October 3, 2014

Thirteen Reasons Why by Jay Asher

You can't stop the future
You can't rewind the past
The only way to learn the secret
...is to press play
-from Thirteen Reasons Why by ay Asher

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In Thirteen Reasons Why, Clay Jensen comes home from school one day to find an unmarked package containing cassette tapes. The cassettes are from Hannah Baker, a girl from school who recently killed herself, a girl who Clay had a crush on. On each side of the cassette tapes are thirteen individuals who gave Hannah reasons to kill herself and each recipient must listen through the tapes to find out how they play into the story. In this interesting dual narrative between Clay and Hannah via the tapes, new perspectives are revealed about Hannah Baker and the things that break a person.

First off, I want to say that I really enjoy how Jay Asher always a refreshing way to tell his stories. From The Future of Us which had an interesting spin of the future in it, to Hannah Baker's narrative through her tapes in Thirteen Reasons Why, I really like the creative direction Asher takes in his work. While you might remember I didn't love the execution of The Future of Us, I found Thirteen Reasons Why much more satisfying.

I listened to this via audio book, which I highly recommend because you get to hear Clay's voice and Hannah's voice and it makes the whole experience more realistic (even if Hannah's voice creeps me out and sounds way older than a teenager). This book is such an interesting study of the human experience, especially magnified by the emotions of teenagers. First off, it's very clear right off the bat that Clay is a responsible and trustworthy narrator. He is a good guy, he liked Hannah, he has a strong moral compass and sense for justice. As a reader I felt like Clay couldn't have anything to do with Hannah's death and that he would stand up to bullies in general. That said, Hannah shares experiences that Clay had no idea about and Clay also shares (through the narrative) his remorse for not helping Hannah more when she was alive. The layers of their narratives made me consider how each person has such unique experiences and nobody ever completely understands what is going on with another person without proper communication. Oftentimes this doesn't matter too much, but in the case of Hannah Baker, it meant her life. Had she understood how much Clay liked her and/or had Clay not been so shy and expressed his feelings to her, maybe she would have found a reason to live. Communication is a big theme in romantic books (and life in general), but Asher weaves together its importance so poignantly through this story.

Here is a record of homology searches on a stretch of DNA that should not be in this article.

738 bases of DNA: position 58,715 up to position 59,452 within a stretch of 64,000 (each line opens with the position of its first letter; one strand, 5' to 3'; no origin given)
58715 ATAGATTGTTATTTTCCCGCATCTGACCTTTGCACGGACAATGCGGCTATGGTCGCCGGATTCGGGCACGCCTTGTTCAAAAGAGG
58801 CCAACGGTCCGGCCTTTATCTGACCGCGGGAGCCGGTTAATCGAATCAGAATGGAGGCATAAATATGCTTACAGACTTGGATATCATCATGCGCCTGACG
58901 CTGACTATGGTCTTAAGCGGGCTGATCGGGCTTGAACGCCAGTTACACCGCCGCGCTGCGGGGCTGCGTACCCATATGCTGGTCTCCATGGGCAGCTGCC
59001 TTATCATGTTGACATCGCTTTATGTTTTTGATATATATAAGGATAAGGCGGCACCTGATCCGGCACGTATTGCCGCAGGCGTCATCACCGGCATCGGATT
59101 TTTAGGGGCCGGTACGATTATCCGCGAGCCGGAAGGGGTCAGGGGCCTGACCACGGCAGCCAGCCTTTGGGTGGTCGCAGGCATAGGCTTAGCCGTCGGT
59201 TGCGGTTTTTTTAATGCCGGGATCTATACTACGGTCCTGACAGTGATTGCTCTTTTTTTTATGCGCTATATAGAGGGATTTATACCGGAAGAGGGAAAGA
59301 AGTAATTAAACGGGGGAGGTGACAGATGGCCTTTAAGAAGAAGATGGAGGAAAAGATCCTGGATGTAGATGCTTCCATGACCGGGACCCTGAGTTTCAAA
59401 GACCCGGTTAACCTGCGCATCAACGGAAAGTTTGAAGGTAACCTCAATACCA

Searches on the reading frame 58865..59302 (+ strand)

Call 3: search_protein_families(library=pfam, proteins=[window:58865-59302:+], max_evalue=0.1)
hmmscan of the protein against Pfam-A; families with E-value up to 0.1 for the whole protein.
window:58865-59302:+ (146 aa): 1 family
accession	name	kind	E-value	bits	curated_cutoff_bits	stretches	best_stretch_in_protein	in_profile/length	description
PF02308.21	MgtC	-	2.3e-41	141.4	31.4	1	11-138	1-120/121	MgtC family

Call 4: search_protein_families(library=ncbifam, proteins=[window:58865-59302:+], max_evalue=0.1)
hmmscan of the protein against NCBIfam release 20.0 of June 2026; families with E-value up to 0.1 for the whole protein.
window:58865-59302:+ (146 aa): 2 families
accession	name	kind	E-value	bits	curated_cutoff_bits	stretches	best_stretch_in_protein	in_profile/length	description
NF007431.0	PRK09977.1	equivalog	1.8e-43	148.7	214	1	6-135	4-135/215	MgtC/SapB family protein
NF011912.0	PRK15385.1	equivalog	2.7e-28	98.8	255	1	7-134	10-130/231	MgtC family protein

As I mentioned, I couldn't understand why Clay would receive the tapes because he is such a good guy, so I was on the edge of my seat waiting for his tape to come into play. I won't spoil it for you, but I was disappointed by that part, but that's mainly my only major complaint with this book. The ending did seem to wrap up a little abruptly for me, but it's not like I was able to expect Hannah Baker to come strolling in for a happy ending. This book is tough. It's made tougher by the fact that bullying and teasing is rampant amongst teenagers and many of them don't understand the consequences. I think this is an important book to read and it has an interesting spin on the subject through the cassette tape narratives to really hold your interest.

Bottom Line: A creative way to tell a story about bullying and a strong explication on human nature and communication in general. I recommend to anyone who sounds like it's something they would like and feel like it's an important subject to read about. 4/5 Stars.

1 comment:

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